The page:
India rattled by vibrating condom
A vibrating condom has sparked a fierce debate in India, over whether it is a sex toy - which are banned - or a means of birth control.
The controversial condom has caused outrage in the state of Madhya Pradesh, because a government-owned company is involved in marketing it.
The pack of three condoms, branded as Crezendo, contains a battery-operated ring-like device.
Critics say it is in fact a vibrator, and should therefore be banned.
Sex toys and pornography are illegal in India.
The condom was given a low-key launch across the country three months ago. At that time many critics failed to notice that it had government backing.
A promotional message from the company, Hindustan Latex Limited, describes Crezendo as a product that "provides ultimate pleasure by producing strong vibrations" .
Condoms and sex are still taboo in India
That has caused an outcry among many in conservative India, including the Madhya Pradesh minister for road and energy, Kailash Vijayvargiya, who argues that it is nothing more than a sex toy.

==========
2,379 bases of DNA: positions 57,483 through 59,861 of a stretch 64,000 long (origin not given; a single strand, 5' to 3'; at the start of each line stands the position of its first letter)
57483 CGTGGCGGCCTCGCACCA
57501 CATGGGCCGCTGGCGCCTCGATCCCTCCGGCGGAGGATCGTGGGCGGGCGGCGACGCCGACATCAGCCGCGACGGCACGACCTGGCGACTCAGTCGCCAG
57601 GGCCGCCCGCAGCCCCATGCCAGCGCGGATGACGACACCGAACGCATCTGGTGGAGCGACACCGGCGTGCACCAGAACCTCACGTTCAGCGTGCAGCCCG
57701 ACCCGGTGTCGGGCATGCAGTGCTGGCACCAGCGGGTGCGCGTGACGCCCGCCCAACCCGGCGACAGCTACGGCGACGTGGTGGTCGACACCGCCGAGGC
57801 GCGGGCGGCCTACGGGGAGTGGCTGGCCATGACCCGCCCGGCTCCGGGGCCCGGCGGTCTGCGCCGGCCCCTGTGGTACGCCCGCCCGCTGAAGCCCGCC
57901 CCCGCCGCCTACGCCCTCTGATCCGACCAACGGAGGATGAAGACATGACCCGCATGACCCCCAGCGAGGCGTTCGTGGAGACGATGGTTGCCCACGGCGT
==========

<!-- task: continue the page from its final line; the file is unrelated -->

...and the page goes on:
"Sex toys are banned in India and the vibrating device is nothing but a sex toy being sold as condoms.
"The government's job is to promote family planning and population control measures rather than market products for sexual pleasure," he told BBC News.
The Hindustan Latex company says that the new condom was launched to promote the use of condoms in order to prevent the spread of Aids.
"The product was launched with the primary objective of addressing a fall in condom usage... A major reason cited by users was the lack of pleasure when using condoms.
"So we added the vibrating ring as a pleasure enhancer. It helps to hold the condom in position besides producing a vibrating effect," company spokesman S Jayaraj told BBC News.
Condoms are becoming more available in India
The company says the condom pack, priced at 125 rupees ($3, Â£1.50) has been "well received".
It has strongly rejected allegations that its product is a sex toy, but has offered to withdraw the product from Madhya Pradesh if the state government asks for it.
Hindu hardliners have held protests asking the government to ban its sale, though most people on the streets of the state refused to be drawn on the matter.
But those who were willing to discuss such a sensitive issue seemed broadly supportive.
"It is wrong to protest against the move. It is a matter of personal choice," Kunal Singh, a resident in the Madhya Pradesh capital, Bhopal, said.
Medical store owner Ravi Bhannani said: "Customers want something new and this pack offers something new."
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